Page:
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Out-paced: Jazz not much competition for Indiana in setting franchise low for production

Indiana's Danny Granger, right, and Utah's Devin Brown fight for a loose ball Tuesday in Salt Lake.
Indiana's Danny Granger, right, and Utah's Devin Brown fight for a loose ball Tuesday in Salt Lake.
Tom Smart, Deseret Morning News

When Devin Brown exited the Delta Center floor for the final time Tuesday night, the Jazz guard slapped at his chair as he took a seat.

He could have been swatting for the entire team.

An 84-60 loss to Indiana — merely the Jazz's lowest-scoring home game ever, and second-lowest in regular-season franchise history — can be aggravating like that.

"A loss like this, so much is running through my mind — not only my mind, but other teammates' minds," Brown said. "You hate to lose like this, because in the second half they were talking to us and they were bringing it at us.

"That's what's frustrating," Brown added after Utah mustered no more than 19 points in any one quarter. "That's why I slapped the chair — it's frustrating, because it's not a hard game when you play together."

And the Jazz, on this evening, were on about as many different pages as a Dan Brown novel.

"It's one of these games that we've got to forget about," said forward Matt Harpring, a Jazz captain.

"We just didn't play well," Harpring added. "We didn't execute, we didn't pass the ball. I mean, you can analyze the whole game and think of what we didn't do."

OK, let's.

For starters, the 6-9 Jazz couldn't get going in the opening chapter.

After Harpring made a jumper on Utah's initial possession, its next eight possessions produced absolutely nothing — and the Jazz wound up the quarter shooting just 27.8 percent from the field en route to a 33.3 percent night.

In the second quarter, they simply could not hold onto the ball.

Utah committed 10 of its 20 turnovers in that period, including two each by season-scoring leader Mehmet Okur, who finished with just eight points; Deron Williams, whose 14 points marked the Jazz's only double-figures scoring; and Andrei Kirilenko, who looked a bit rusty coming off the bench in his first game back after missing seven straight with a sprained ankle.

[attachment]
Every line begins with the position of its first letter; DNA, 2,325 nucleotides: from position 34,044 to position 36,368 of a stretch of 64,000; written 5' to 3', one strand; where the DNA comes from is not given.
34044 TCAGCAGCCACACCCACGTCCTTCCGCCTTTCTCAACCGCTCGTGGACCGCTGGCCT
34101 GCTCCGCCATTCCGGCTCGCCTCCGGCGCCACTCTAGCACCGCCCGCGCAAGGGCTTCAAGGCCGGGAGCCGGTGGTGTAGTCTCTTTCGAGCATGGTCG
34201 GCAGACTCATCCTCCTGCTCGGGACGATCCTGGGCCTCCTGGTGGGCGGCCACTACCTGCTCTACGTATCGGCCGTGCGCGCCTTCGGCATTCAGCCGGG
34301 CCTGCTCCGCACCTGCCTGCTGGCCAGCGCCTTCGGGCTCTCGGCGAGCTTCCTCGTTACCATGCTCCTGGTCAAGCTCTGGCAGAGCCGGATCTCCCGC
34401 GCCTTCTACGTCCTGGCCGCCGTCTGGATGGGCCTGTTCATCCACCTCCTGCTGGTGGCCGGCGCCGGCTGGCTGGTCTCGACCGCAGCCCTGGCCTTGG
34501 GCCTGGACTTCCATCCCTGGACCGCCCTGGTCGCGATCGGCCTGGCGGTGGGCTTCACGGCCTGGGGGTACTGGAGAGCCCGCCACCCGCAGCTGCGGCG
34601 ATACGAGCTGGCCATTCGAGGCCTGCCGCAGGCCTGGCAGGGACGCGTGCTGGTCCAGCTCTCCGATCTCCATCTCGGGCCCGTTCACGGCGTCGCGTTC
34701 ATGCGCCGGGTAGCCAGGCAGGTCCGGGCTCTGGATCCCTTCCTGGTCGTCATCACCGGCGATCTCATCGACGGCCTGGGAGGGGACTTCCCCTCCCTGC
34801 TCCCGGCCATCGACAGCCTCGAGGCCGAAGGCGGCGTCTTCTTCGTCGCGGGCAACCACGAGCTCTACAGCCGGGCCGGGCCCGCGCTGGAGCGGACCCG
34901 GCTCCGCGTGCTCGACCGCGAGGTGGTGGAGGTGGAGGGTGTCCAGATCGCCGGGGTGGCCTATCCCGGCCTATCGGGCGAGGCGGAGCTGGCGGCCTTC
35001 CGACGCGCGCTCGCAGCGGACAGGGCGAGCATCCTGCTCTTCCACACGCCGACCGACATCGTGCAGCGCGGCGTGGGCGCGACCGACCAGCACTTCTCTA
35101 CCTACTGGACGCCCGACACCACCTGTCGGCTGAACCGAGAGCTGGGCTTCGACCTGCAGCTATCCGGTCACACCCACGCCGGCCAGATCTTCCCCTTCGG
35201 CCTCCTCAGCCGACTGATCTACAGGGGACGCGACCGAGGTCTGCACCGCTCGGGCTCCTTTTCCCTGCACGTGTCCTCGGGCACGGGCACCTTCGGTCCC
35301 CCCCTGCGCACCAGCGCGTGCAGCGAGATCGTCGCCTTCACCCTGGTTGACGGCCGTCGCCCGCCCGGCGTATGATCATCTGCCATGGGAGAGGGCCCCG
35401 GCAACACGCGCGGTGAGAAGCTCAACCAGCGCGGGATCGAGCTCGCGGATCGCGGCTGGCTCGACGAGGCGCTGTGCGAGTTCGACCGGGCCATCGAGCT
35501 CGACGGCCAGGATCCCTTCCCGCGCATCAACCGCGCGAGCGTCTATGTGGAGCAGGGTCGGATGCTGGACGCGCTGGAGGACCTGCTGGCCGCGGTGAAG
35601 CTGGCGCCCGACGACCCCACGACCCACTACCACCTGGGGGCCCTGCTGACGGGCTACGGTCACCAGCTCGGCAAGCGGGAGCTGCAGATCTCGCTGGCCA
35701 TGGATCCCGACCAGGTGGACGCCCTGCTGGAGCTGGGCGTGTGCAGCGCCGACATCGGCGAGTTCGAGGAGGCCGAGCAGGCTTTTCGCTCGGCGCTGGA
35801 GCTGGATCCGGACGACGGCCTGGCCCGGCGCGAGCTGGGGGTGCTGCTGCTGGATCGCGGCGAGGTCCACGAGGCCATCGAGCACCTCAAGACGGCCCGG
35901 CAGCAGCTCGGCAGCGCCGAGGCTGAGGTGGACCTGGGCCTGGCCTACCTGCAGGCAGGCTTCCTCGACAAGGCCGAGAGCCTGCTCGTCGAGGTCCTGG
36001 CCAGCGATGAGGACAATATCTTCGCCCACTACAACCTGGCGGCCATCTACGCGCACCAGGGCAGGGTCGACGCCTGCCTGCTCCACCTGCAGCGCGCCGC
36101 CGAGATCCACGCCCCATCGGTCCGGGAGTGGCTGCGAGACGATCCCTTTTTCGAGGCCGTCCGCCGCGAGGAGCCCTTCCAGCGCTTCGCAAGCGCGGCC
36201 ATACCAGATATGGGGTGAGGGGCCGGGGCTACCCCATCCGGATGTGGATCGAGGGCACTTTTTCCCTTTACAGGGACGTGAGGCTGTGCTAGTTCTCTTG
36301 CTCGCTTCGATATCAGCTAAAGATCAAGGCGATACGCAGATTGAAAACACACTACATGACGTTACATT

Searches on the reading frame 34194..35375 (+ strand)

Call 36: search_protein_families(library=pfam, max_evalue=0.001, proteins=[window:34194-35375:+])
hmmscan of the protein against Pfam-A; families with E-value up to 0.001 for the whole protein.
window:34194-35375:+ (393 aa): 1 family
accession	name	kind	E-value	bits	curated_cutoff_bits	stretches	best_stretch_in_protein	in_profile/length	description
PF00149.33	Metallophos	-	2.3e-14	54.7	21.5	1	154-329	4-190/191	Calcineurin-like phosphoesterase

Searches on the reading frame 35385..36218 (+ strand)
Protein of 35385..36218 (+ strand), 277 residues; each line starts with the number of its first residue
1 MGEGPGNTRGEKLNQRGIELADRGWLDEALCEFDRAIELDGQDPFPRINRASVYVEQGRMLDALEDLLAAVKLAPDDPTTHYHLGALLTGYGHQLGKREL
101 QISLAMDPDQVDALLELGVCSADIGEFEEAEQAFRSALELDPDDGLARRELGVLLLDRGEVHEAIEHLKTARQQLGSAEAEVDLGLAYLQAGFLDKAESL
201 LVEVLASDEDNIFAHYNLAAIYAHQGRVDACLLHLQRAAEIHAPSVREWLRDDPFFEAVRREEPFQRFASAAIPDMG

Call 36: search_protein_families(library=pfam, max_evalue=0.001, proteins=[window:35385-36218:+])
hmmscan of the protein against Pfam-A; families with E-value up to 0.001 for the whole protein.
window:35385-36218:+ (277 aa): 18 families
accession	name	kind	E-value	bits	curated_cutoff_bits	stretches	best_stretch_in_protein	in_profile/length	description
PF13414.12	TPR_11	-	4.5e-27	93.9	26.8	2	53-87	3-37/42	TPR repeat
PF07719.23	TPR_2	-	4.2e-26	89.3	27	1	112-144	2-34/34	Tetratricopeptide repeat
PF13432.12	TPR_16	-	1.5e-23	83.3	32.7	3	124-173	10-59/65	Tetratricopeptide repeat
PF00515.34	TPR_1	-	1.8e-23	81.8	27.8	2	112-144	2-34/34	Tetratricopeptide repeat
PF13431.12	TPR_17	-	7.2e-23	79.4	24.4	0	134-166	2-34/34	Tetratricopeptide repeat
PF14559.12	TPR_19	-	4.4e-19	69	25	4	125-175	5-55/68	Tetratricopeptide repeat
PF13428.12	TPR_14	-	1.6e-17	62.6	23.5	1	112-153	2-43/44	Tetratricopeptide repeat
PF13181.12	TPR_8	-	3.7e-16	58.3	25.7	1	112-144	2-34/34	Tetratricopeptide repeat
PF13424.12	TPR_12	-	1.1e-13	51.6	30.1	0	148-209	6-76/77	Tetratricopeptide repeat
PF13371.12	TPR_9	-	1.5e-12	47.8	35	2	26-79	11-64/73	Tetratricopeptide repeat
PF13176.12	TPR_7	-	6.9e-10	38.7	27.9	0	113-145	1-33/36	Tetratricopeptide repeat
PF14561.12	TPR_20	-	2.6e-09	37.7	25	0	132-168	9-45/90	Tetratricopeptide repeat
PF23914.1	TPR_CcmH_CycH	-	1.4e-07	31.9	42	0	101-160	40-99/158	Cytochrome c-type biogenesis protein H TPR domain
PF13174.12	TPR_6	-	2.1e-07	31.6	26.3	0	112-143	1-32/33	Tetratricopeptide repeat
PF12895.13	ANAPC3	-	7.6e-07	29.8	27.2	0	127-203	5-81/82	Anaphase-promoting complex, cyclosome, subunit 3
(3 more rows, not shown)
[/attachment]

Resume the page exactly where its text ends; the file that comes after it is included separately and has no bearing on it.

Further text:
Despite all that, though, they still were down just 34-27 at the break as Indiana committed eight second-quarter miscues of its own.

"We still had a chance to be in the ballgame," Jazz coach Jerry Sloan said, "but we never could get anything going.

"Everything we did was slow," added Sloan, whose club had just one game in the six nights prior to Tuesday. "We never could get any energy to run the floor. I'd say that is the most difficult thing to have to sit and watch — our (inability) to run the floor. I think our guys are in pretty good shape, but it looked like we were running in mud."

And by the end of a decisive third quarter, the Jazz did not just have mud on their face.

They were a complete disgrace.

Indiana outscored Utah 29-14 in the first 12 minutes after halftime, taking a 63-41 lead into the fourth behind Jermaine O'Neal's game-high 21 points (he also had 15 rebounds) and another 14 points from Stephen Jackson.

"We were still in the game after playing about as bad as you can play," Williams said, "and we came out in the second half and played even worse."

Utah was blanked on its first five possessions of the third — Greg Ostertag's missed jumper, 3-point misses by Okur and Harpring, a Brown turnover and another Harpring miss.

The 9-4 Pacers led by 20 or more throughout the fourth, leaving the Jazz to take this one for what it was worth.

For some, that means turning it into a teaching tool.

"We've got to learn from this," Brown said. "When teams come in here — especially the teams that are competitive in the playoffs — we've got to stand up and match their physical play."

For others, it means whatever it takes to wash away a particularly ugly memory.

"If we just look back and keep remembering this game, we're not going to get any better," Harpring said. "It was just one of those games that, honestly, you don't even want to keep thinking about, because there is nothing really good that comes out of (it).

"This was a bad loss," he added, "but a month from now we're not even going to realize what kind of loss it was. It's just going to show up as a loss."

It will — the Jazz's fifth loss, in fact, in seven outings so far at home, where Tuesday's announced crowd of 17,021 was the fourth-worst at the Delta Center this season and the sixth-worst in franchise history.

That Utah is 4-4 on the road was not much consolation to Jazz ears Tuesday, especially not after they spent so much of the second half listening to the Pacers yap about just how easy they were having things.

"We have to get back to .500, and get this thing going in the right direction," said Brown, looking forward to Thursday's TNT-televised Delta Center meeting with the Los Angeles Lakers. "Whether we're playing home or away, at the University of Utah or in the Pacific Ocean, it don't matter.

"We've got to get this thing together."